Aug 29, 2017

Harvey in Houston: Most Extreme Rains Ever For a Major U.S. City

Houston, TX
USA
by
Bob Henson
,
Weather Underground
Tropical Storm Harvey, with its center off the coast of Texas, as seen by the GOES-16 satellite at 1:27 pm CDT Tuesday, August 29, 2017. Image credit: College of DuPage. Photo: GOES-16 data are considered preliminary and non-operational.
Tropical Storm Harvey, with its center off the coast of Texas, as seen by the GOES-16 satellite at 1:27 pm CDT Tuesday, August 29, 2017. Image credit: College of DuPage. Photo: GOES-16 data are considered preliminary and non-operational.

The rains from Hurricane Harvey—which by some very preliminary estimates may be the costliest hurricane in U.S. history—are washing away meteorological and hydrological records, not only for Texas but for the United States. Although the heaviest rains were gradually shifting east of the Houston area on Tuesday, the region remained in a massive crisis, with newly overtopping levees and dams and new areas of flooding. Many thousands of residents are suffering through a third day trapped at home or marking time at a shelter. Houston’s convention center was housing more than 9000 people by Tuesday morning, while Dallas plans to open its convention center on Tuesday to another 5000 people. Also on Tuesday, President Donald Trump was visiting the Corpus Christi area, close to where Harvey made landfall on Friday.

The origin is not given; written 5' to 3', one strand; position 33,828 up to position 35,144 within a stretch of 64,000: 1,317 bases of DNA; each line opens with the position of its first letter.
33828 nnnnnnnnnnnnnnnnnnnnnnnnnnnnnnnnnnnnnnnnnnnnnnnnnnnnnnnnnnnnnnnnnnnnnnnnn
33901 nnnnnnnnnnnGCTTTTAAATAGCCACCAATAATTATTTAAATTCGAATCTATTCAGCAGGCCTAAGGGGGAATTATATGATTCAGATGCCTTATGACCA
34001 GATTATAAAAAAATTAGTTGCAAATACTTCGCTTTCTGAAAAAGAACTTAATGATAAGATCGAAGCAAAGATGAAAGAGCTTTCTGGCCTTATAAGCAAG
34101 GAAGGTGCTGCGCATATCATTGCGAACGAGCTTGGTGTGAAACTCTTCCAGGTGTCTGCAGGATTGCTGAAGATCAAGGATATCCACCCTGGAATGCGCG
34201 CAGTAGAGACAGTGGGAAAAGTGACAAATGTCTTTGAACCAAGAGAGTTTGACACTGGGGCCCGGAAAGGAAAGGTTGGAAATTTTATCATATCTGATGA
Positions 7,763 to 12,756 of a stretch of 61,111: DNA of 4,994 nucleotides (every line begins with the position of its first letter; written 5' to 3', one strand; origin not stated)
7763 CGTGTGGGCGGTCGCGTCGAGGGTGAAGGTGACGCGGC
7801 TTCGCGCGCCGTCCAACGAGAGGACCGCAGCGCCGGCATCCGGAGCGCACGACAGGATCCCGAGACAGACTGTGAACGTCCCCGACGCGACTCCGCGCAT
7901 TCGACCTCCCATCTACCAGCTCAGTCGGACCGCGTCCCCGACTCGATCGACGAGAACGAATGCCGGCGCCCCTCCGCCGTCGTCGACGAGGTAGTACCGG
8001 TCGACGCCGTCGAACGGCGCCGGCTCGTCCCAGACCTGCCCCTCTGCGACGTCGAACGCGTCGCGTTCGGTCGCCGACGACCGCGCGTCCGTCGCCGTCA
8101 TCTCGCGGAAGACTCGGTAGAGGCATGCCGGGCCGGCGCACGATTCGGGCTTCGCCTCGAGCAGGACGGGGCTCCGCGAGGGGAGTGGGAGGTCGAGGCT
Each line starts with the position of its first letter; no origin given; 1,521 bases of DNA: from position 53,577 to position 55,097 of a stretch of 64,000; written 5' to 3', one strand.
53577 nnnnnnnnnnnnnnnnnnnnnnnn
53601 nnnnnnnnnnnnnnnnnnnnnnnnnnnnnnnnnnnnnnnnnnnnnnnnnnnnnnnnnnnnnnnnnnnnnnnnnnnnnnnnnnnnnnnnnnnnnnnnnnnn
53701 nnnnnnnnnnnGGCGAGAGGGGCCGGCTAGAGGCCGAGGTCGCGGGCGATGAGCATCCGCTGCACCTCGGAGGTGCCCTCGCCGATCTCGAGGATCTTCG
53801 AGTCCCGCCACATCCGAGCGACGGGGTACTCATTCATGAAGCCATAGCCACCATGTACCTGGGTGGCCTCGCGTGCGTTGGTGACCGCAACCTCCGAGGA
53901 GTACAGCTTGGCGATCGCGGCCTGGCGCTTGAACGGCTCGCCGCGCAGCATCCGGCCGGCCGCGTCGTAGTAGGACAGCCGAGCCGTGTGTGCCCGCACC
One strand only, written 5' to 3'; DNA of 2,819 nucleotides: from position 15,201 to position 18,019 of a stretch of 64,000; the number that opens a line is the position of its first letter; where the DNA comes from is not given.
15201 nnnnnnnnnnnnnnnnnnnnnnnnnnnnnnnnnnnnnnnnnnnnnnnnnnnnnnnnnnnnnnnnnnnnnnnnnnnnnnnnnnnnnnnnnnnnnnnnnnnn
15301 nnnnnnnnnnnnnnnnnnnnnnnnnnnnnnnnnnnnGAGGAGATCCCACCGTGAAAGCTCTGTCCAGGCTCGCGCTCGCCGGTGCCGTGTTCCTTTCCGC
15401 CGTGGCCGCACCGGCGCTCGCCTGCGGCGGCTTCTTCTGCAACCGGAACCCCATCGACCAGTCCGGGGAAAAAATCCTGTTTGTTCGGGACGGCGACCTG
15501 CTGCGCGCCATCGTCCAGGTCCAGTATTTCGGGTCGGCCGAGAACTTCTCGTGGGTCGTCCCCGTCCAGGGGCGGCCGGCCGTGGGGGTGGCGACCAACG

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Preliminary maximum 24-hour Average Recurrence Interval (ARI) of the rainfall between August 24, 2017 through 12Z August 28, 2017. This was created using hourly Quantitative Precipitation Estimates (QPEs) from MetStormLive, a gauge-adjusted DualPol-radar based precipitation system operated by MetStat, and updated precipitation frequency grids, also produced by MetStat in 2014. Several areas experienced 24-hour rains that on average occur every 1,000+ years (have a .1% chance of occurring in any given year.) Early indications suggest longer duration (48- and 72-hour) rainfalls were even rarer; MetStat is actively working on quantifying those ARIs. (Source: MetStat, Inc.) Note that a 1-in-1000 year rainfall event is not the same as a 1-in-1000 year flood, which depends on more than just rainfall.